Representing a return to criminal equity, the American domestic violence restraining order system evokes the Anglo-American cultural memory of the Star Chamber. Turkey’s recent withdrawal from the Istanbul Convention, the Council of Europe’s counterpart to the United States’ Violence Against Women Act, is part of a larger populist opposition to “gender ideology” that is unlikely to take hold in the United States. Hopefully, however, it will inspire a populist movement in the United States that draws upon a commitment to traditional notions of due process and the preservation of parent–child relationships to put an end to at least some of the nation’s domestic violence restraining order schemes. Such a movement would find ample lessons in the ultimately successful struggle around the turn of the last century against the use of labor injunctions.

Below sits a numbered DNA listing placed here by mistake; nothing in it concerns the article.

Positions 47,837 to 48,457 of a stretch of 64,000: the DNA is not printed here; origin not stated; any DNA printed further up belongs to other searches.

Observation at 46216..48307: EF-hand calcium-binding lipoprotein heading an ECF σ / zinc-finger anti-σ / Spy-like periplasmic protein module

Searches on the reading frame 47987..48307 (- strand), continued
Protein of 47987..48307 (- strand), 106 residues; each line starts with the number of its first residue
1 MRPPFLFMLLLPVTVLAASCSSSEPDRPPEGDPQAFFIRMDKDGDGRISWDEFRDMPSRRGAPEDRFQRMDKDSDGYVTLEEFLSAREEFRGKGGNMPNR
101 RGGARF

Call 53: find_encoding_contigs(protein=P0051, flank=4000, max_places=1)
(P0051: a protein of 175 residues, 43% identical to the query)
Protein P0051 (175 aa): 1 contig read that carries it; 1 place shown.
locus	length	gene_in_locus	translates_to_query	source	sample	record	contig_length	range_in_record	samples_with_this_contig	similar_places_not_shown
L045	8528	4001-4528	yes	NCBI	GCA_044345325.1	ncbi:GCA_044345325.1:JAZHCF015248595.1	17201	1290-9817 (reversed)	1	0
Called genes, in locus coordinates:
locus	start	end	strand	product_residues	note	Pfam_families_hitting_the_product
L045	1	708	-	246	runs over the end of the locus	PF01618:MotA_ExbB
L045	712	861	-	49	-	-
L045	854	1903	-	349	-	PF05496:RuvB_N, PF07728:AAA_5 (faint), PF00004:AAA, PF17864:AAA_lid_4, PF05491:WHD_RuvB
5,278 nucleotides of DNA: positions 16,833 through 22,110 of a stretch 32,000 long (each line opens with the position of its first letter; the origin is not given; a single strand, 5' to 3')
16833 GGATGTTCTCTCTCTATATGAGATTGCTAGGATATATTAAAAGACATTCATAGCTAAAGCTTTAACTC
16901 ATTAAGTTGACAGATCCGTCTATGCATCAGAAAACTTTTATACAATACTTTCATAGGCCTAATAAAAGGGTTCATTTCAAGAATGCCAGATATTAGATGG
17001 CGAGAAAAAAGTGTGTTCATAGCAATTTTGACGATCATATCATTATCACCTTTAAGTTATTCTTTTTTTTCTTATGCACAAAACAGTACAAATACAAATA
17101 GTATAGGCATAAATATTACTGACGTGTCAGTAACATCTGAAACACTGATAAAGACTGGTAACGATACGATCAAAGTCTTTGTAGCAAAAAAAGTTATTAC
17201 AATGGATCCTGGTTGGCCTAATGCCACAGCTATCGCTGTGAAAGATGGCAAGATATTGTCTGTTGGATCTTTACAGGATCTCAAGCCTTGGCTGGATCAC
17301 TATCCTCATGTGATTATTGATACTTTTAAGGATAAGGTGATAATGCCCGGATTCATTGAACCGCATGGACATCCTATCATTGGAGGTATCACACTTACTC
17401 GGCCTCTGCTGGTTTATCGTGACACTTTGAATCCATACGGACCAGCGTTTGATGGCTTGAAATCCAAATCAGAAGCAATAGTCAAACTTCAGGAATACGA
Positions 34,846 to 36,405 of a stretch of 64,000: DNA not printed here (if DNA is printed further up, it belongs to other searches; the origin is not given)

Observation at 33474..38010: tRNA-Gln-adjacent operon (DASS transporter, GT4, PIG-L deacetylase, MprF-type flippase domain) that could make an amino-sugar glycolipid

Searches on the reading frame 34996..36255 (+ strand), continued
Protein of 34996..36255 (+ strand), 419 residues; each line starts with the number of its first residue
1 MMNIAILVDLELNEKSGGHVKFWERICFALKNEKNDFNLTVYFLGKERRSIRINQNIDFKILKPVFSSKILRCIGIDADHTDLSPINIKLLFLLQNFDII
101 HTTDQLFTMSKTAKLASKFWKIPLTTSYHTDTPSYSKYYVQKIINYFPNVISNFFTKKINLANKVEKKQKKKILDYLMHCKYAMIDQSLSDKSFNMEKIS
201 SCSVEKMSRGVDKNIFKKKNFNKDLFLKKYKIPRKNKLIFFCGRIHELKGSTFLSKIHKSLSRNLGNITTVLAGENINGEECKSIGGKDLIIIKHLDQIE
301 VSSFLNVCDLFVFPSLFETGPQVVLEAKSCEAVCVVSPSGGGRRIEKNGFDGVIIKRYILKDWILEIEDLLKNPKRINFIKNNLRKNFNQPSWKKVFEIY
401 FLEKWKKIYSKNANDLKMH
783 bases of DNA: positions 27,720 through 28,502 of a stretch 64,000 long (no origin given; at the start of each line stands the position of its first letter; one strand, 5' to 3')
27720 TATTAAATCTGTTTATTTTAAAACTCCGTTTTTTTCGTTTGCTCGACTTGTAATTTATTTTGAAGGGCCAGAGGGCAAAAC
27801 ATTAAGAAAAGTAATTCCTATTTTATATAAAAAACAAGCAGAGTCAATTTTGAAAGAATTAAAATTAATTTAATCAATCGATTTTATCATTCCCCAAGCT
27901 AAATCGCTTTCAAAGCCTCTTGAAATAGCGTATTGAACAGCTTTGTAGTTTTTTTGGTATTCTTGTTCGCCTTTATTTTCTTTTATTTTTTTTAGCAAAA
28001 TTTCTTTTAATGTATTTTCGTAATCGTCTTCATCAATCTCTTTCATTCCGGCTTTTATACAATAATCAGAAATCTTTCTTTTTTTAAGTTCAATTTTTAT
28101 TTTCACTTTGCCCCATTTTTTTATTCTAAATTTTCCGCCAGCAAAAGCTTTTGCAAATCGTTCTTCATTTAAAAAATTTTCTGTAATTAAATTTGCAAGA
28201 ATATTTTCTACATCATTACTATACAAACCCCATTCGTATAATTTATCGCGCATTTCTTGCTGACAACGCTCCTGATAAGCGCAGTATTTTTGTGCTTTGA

Heleniak, David N.
"Shuttering the New Star Chamber: Toward a Populist Strategy Against Criminal Equity in the Family Court,"
Liberty University Law Review: Vol. 17:
2, Article 2.
Available at: https://digitalcommons.liberty.edu/lu_law_review/vol17/iss2/2